for the people of Egypt and Somalia
My thoughts and prayers are with them today.
Rose wreaths, garlands, and petals have been discovered in the tombs of ancient Egypt, along with references to them in hieroglyphics. And fossils of this bloom and been found from the former Yugoslavia to Colorado, from Norway to Germany, and from Mexico and Montana.
Roses hold sacred meaning across religions, space, mythology, and time, from symbols of love in Greek myths and Hindu legends, to the motifs of warring parties in the War of the Roses, to the withering damask rose of Syria threatened by civil war, and have been adopted by political factions and in celebrations of beauty and marriage. They have been used as legal tender and romantic offerings, objects of oppression and redemption, and were here long before the idea of a bomb, or money, or a nation, or a human, even existed.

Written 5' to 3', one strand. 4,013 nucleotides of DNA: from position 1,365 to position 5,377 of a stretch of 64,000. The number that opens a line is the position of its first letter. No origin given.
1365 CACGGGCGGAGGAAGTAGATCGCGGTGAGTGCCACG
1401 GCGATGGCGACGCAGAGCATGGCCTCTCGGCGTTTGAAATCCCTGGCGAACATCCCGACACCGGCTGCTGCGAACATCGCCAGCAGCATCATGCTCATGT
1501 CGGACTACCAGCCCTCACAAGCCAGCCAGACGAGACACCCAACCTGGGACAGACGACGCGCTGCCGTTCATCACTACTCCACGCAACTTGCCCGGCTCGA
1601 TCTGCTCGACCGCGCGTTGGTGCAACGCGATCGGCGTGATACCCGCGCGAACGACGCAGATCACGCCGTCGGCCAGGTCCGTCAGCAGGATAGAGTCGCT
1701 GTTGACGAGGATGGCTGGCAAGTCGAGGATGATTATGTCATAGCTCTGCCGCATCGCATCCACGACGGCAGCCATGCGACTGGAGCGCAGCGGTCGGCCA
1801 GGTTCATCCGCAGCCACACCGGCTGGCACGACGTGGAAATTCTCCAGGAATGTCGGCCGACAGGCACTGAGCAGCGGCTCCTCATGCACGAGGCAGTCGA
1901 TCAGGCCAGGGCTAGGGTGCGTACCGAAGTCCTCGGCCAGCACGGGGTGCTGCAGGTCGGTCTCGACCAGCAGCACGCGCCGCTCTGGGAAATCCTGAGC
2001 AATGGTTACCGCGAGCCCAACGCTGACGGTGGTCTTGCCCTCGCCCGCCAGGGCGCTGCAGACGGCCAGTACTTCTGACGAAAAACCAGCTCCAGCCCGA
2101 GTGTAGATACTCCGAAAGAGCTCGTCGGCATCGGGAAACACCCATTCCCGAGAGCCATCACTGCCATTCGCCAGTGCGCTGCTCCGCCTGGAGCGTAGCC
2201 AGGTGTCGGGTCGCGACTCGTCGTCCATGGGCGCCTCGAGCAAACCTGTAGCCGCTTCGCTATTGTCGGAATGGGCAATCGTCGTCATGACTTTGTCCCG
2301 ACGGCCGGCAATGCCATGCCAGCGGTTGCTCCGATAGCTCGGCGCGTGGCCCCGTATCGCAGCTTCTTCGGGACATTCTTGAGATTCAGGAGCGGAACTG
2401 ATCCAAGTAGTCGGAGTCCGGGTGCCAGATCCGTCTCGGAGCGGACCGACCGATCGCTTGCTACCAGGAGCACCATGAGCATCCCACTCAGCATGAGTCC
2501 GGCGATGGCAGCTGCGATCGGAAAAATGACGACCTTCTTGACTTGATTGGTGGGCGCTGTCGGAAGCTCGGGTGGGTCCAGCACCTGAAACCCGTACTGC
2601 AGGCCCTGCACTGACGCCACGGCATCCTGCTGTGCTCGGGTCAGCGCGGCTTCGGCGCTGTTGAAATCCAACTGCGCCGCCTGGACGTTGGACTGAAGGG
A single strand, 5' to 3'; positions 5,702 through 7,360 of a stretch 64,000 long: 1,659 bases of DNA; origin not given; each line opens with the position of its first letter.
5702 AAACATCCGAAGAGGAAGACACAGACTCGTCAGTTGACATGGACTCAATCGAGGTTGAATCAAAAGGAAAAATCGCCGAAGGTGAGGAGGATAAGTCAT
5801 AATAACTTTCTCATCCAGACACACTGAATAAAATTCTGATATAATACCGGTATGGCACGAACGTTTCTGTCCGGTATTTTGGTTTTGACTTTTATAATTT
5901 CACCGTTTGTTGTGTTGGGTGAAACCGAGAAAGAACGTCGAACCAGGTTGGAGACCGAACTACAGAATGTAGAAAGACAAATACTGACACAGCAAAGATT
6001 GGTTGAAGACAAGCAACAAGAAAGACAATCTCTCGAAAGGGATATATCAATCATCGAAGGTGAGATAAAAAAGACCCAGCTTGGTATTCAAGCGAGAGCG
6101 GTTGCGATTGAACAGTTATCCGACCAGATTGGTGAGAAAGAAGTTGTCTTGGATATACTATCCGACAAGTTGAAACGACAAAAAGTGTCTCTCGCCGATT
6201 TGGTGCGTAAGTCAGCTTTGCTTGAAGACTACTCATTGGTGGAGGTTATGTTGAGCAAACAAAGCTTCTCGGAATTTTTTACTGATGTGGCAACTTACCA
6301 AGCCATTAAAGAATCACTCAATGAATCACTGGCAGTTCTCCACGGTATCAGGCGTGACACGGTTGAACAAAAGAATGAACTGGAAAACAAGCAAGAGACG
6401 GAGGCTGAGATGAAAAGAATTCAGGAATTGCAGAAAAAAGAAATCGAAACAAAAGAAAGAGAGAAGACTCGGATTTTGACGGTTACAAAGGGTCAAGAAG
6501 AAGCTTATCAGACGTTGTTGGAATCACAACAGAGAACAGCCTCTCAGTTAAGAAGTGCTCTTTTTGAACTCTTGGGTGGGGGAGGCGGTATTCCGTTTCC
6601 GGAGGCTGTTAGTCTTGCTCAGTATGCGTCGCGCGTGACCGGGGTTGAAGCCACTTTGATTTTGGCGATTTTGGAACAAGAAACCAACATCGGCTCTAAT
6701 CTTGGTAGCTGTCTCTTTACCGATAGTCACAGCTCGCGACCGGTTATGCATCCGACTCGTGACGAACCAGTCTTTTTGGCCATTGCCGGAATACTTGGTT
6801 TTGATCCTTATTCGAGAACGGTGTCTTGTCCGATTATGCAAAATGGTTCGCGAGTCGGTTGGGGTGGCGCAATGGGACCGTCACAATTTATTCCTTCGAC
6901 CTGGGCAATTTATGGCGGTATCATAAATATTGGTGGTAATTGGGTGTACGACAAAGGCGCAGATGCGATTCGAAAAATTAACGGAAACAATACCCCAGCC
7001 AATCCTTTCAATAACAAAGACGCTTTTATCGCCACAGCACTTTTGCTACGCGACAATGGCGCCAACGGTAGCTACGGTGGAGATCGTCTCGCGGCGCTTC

As complex, layered, fragile, evolving, flawed as we are, just like the many ways we have treated this ancient flower, may we strive to find meaning in what connects us all, rather than in what appears to separate us. Hate and love will both always be a part of us, but we can always choose to fight for more of one over the other.
A rose will always die, but the idea of one can last forever.
Flynn is an international human rights attorney, an author, a public speaker, a social entrepreneur and innovator, an educator, an ethical fashion designer, and a founder and CEO. She speaks five languages, and has worked with the United Nations, the United States federal government, and international corporations and human rights organizations around the world. Flynn has spoken, taught, and written extensively on issues of economic development, political reconciliation, war crimes, genocide, human and civil rights, humanitarian issues, innovation and design for social impact, and improving access to justice and education.
Learn more about Flynn: flynncoleman.community